A new decision handed down by the U.S. District Court for the Northern District of Illinois, Eastern Division, strongly rejects arguments that fiduciaries of the Northwestern University 403(b) retirement program failed to act with the loyalty and diligence required by the Employee Retirement Income Security Act (ERISA).
The decision, important in its own right for the individuals and institutions involved, is also the latest step forward in a broader industry wave of 403(b) litigation targeting well-known colleges and universities. Many of the lawsuits, including this one, were filed by the law firm of Schlichter, Bogard & Denton. With some variations, the suits all call out the large number of investment options offered to participants in 403(b) plans, high expenses for some of these investment options and the use of multiple recordkeepers, allegedly resulting in duplicative expenses for recordkeeping services.
This particular lawsuit targeted the retirement plan program of Northwestern University, and the court’s ruling is complex. The text of the decision grapples with an amended complaint in which the plaintiffs asserted six counts for breach of fiduciary duty and one count for failure to monitor fiduciaries. The decision also considers that the defendants filed their own detailed motion to dismiss the amended complaint, and, in addition, plaintiffs sought leave to file a second-amended complaint in order to add four new counts for breach of fiduciary duty and to drop one plaintiff. If that weren’t enough for one decision, the plaintiffs also moved to file the proposed second amended complaint under seal.
In sum, the court weighs all these countervailing purposes and rules entirely in favor of the defendants’ motion to dismiss. The court denies the motion for leave to file under seal, and it denies plaintiffs’ motion for leave to amend. Underscoring the victory for Northwestern and potentially giving some hope to the other similarly positioned defendants, all other pending motions are denied as moot.
Details From the Decision
As the court points out early in its termination decision, the plaintiffs’ second amended complaint—which is nearly identical to the original, except it adds allegations for four new counts and a few additional allegations as to the original counts—is “massive,” stretching to 376 paragraphs and over 165 pages.
“Most of plaintiffs’ allegations, though, are not specific to the defendants and the plans in this case,” the court says. “Instead, most of plaintiffs’ allegations constitute a description of plaintiffs’ opinions both on ERISA law and on a proper long-term investment strategy for average people who lack the time to select either individual stocks or actively managed mutual funds.”
The court early on stresses the importance of certain case law, notably Lockheed Corp. v. Spink (1996). The decision established that “nothing in ERISA requires employers to establish employee benefits plans, nor does ERISA mandate what kinds of benefits employers must provide if they choose to have such a plan.”
The court’s recitation continues: “Congress’s goals in passing ERISA were to ‘ensure employees would receive the benefits they had earned,’ vis-à-vis Conkright v. Frommert (2010), and to ‘induce employers to offer benefits by assuring a predictable set of liabilities, under uniform standards of primary conduct and a uniform regime of ultimate remedial orders and awards,’ via Rush Prudential HMO, Inc. v. Moran (2002). The Supreme Court has explained that Congress wanted to avoid creating ‘a system that is so complex that administrative costs, or litigation expenses, unduly discourage employers from offering welfare benefits plans in the first place,’ vis-à-vis Varity Corp. v. Howe (1996).”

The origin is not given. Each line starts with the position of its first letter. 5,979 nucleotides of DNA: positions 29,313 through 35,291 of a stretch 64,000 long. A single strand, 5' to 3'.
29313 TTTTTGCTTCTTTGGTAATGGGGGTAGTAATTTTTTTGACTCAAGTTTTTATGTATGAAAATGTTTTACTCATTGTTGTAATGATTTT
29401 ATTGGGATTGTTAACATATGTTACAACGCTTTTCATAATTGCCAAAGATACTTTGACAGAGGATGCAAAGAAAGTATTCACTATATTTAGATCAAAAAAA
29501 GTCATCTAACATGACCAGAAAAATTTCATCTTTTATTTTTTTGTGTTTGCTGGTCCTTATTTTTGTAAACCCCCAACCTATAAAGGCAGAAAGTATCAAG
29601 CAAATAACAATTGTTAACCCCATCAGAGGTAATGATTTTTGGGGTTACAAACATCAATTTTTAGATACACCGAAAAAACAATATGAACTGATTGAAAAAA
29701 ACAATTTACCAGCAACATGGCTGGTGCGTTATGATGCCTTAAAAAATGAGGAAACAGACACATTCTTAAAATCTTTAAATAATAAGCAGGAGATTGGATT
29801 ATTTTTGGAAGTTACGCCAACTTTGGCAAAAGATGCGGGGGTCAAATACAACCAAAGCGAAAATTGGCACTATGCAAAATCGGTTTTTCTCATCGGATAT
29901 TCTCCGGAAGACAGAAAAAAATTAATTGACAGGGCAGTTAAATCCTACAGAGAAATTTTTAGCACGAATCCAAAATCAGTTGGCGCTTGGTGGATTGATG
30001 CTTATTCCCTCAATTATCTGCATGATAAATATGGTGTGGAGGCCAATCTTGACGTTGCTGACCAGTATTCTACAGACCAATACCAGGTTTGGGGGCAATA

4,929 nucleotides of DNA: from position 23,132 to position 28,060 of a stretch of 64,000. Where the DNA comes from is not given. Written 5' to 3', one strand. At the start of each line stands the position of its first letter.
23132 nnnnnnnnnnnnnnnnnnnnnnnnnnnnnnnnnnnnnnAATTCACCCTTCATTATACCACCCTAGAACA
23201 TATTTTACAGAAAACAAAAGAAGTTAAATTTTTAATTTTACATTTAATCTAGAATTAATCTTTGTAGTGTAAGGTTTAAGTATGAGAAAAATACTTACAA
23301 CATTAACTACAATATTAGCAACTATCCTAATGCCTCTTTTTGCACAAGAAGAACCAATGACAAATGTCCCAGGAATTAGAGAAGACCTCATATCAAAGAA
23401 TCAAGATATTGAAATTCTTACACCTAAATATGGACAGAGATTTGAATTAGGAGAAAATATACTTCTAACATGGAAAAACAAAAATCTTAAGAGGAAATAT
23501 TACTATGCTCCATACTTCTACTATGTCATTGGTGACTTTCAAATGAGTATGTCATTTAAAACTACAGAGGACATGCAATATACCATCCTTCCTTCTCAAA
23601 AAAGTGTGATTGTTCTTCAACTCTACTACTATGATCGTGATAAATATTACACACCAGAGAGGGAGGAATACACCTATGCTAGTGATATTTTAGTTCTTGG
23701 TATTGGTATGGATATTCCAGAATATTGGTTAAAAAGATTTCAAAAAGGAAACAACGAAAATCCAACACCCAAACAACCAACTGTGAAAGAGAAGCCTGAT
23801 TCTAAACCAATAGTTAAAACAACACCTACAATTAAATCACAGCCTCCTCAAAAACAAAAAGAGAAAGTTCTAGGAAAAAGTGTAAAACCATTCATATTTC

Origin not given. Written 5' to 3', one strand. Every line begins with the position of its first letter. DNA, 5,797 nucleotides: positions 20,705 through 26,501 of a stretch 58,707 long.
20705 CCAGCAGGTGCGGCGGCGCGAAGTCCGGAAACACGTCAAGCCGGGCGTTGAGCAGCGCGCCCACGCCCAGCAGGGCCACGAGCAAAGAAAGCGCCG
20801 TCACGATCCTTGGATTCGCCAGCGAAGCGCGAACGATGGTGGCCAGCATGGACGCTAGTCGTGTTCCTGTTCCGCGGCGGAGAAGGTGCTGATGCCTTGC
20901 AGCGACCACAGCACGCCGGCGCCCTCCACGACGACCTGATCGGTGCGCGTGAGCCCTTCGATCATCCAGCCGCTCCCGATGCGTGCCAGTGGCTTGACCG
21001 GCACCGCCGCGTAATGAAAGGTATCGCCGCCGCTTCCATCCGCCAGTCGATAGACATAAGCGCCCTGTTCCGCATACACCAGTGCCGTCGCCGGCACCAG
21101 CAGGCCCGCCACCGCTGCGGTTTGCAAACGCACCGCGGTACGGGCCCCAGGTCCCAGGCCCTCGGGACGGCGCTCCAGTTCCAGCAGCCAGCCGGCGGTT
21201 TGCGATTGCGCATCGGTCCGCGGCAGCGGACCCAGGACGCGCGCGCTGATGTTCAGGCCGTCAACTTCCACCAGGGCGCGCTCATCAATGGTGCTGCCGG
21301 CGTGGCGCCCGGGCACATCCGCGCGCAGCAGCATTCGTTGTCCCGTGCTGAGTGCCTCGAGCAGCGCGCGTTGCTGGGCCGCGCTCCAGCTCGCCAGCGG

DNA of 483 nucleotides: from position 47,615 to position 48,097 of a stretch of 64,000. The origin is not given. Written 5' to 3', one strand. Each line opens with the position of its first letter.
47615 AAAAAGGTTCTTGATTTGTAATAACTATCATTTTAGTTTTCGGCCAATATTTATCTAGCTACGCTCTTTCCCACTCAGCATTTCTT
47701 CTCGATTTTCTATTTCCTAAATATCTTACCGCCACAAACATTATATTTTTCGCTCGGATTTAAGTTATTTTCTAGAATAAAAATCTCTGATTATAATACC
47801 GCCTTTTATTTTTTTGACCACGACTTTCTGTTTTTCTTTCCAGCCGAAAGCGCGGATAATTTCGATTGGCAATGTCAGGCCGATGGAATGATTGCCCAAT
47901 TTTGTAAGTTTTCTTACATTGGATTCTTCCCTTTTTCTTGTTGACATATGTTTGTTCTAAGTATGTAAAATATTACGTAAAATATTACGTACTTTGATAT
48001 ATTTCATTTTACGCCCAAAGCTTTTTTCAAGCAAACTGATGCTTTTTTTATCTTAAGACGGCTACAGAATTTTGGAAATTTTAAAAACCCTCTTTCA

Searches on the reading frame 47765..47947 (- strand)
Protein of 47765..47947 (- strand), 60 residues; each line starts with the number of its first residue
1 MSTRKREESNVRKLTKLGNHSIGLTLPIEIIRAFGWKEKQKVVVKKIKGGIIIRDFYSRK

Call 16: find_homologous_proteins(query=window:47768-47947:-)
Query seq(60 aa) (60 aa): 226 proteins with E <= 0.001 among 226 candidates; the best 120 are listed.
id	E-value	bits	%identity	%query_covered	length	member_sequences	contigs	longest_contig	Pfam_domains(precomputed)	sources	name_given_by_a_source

Throughout the text of the compliant, the court points out that participants in the 403(b) plan, and a related supplemental savings plan also being considered, had a large and, over time, increasing amount of choice in terms of what active and passive investment options to use—and whether to purchase what plaintiffs suggested were overly expensive annuities. This degree of choice makes the plaintiffs’ claims that the plan was setting them up to overpay on certain investment options unjustified, the decision concludes. The court also points out that revenue sharing in itself is a reasonable practice and one of the many acceptable ways participants and plans can pay their service providers. Thus the complaint’s general allegations that revenue sharing constitutes a conflict of interest flatly failed.
“Ultimately, plaintiffs’ theory is paternalistic,” the decision states, “but ERISA is not.”
Further along in the decision, the court questions the common notion asserted in 403(b) plan lawsuits that employers such as Northwestern are overpaying for recordkeeping. The decision, siding with the defendants’ motion to dismiss, notes that 403(b) plans are complex beings and quite a lot different in some cases than a 401(k) plan, making having multiple recordkeepers potentially advantageous and potentially making it harder for a 403(b) plan to successfully renegotiate pricing in the way a large and growing 401(k) plan can do.
The full text of the decision, available here, weighs all of these considerations and arguments in greater detail.